Frequently Asked Questions

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The KnowingNature Planter is a reusable planter that is specially designed to grow microgreens indoors using soil or coco coir. What makes the KnowingNature Planter unique from other products on the market:

1. Its is made of BPA free & FDA certified food safe plastic 2. It is compatible for growing with coco coir and soil so that you can grow your way without being beholden to special matts or refills, and 3. It is super easy to use at home & in class.

1. Microgreens growers who want to grow on their windowsills.

2. Adults & kids who enjoy plants & gardening.

3. Growing in low light or in a small space.

4. Growing indoors during the cold season.

5. Growing to gain experience and knowledge about plants.

6. Educators who want to plant in class for nature subjects, STEM skills, center time or science experiments.

Clean it in the dishwasher or by hand with soapy water and it is ready to be planted again. KnowingNature Planters are compatible for growing all varieties of microgreens in soil or coco coir. Use with your own soil and seeds, or save time and space by ordering our soil + seed refills.


Your garden only needs light after the seeds germinate.  Until then, put your garden someplace 1. you walk by each day and 2. the temperature does not dip below 68 F (20 C).  After germination, your garden will need light to be happy. Direct or indirect sunlight is fine as long as it is unobstructed by shades, curtains, etc., during the day. Windowsills are perfect. The beauty of microgreens is that they get most of their energy from the seeds and need relatively little sunlight to thrive before they are ready to harvest. Pro tip: Winter months have less hours of sunlight than spring and summer, so during those months it is more important to get the most out of the hours of sunlight you do have.

EverySeason Gardens usually need to be watered 3-5 times before being harvested (depending on the seed type).

How often depends on:

1. How hot the room is.

2. How big your plants are. 

Seeds don't have roots and absorb very little water, so the biggest question is how hot the room is. The bigger your plants are, the more they drink and the more often you will need to water them.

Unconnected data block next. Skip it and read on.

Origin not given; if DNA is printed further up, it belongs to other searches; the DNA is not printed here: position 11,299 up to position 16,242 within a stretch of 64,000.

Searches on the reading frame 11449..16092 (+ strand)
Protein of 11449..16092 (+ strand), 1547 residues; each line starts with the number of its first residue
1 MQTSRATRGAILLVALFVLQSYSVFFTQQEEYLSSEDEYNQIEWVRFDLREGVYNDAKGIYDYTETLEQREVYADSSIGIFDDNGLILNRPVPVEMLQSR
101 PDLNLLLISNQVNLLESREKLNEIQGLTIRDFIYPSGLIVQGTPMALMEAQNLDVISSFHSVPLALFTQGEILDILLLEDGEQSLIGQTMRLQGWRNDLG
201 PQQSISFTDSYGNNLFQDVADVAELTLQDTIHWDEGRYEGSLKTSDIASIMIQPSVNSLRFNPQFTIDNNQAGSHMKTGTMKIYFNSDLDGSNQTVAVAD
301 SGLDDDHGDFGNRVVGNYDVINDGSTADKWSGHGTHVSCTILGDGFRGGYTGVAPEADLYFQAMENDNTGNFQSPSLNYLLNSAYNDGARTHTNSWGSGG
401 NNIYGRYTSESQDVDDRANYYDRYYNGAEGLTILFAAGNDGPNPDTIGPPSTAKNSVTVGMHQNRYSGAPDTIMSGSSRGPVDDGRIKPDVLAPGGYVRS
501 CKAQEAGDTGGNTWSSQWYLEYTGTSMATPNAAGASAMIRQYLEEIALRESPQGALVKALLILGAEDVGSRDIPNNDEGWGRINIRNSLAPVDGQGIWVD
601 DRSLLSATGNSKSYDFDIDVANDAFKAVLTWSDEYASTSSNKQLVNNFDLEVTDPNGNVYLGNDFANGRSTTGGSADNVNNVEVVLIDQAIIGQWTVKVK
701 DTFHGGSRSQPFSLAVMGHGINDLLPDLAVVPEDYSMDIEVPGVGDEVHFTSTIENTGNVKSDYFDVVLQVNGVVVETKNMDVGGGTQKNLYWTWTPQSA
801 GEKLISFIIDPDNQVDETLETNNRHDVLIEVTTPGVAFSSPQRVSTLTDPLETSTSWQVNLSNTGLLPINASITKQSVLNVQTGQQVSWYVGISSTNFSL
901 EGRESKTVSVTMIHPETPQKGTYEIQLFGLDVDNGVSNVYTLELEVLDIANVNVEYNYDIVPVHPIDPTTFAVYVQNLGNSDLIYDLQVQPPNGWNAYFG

As a rule of thumb: after Day 1 your soil will probably stay moist for 3 or 4 days because the plants have no roots to drink water. After Day 4, the garden may need to be watered every other day, and perhaps everyday on the last day or two.  How will you know?  Look at the soil color & lift the Insert: wet soil is a darker color & heavier than dry soil. 

Also look at your plants: droopy plants are thirsty plants.  To water, bottom water by filling The Tray with water and letting the Insert absorb just the right amount of water (like you did on Day 1). 

Discard any water remaining after 5 minutes. 

The plants will keep growing, but you will not be able to get another harvest out of them. After your cut them, we suggest you have fun exploring the root system then either compost or discard the soil. 

We suggest pulling them out of the Insert and getting an up close and personal look. After you have fun exploring the root system, you can compost or discard the soil, and wash the planter so it is ready for its next use.

Most seeds have the same potential, including how tall they can grow, so differences in how they grow has to do with their environment. If one side of your garden is taller than the other, that means the taller side got a head start and germinated first. Why would one side germinate faster than the other? The most common reason is a difference in temperature. Perhaps the shorter side was touching a window that is very cold, or the taller side sits close to a heater. The less likely reason is uneven watering - if the garden was on an uneven surface and only the taller side received enough water, or the Tray needed more water to thoroughly soak all the seeds.

The care guides give a good idea of what to expect. If seeds are germinating slower than the care guide predicts, the most likely reason (especially during winter months) has to do with temperature. 

Seeds need warm temperatures to germinate. Generally, room temperature works great, however if the garden is on a surface that gets particularly cold (like a windowsill that is letting in cold air, touching a window that is very cold, or sitting on a granite counter top), then the seeds may not have enough heat to germinate.

As a solution, try placing the garden in a particularly warm spot until after it germinates. Once all the seedlings are above the soil line, it should be safe to place them onto a windowsill, even chilly ones.

A less likely reason is that the seeds have not received enough water. Seeds need to absorb a certain amount of water to germinate. Perhaps more water needed to be poured into the Tray, or the water in the Tray was dumped too quickly, or the garden's environment is so hot that the soil dried quickly, or the soil was packed so tight into the Insert that it is not absorbing water properly.

Shipping ūüď¶

ūüóĹU.S. orders - shipping is free to all¬†U.S. states & territories.

ūüćĀNEW! As of¬†August 2020, we¬†deliver to Canada! We offer $10 flat rate shipping to all¬†Canadian territories.¬† ¬†

Orders are generally shipped on the following business day and arrive within 2-8 business days from the date of the order.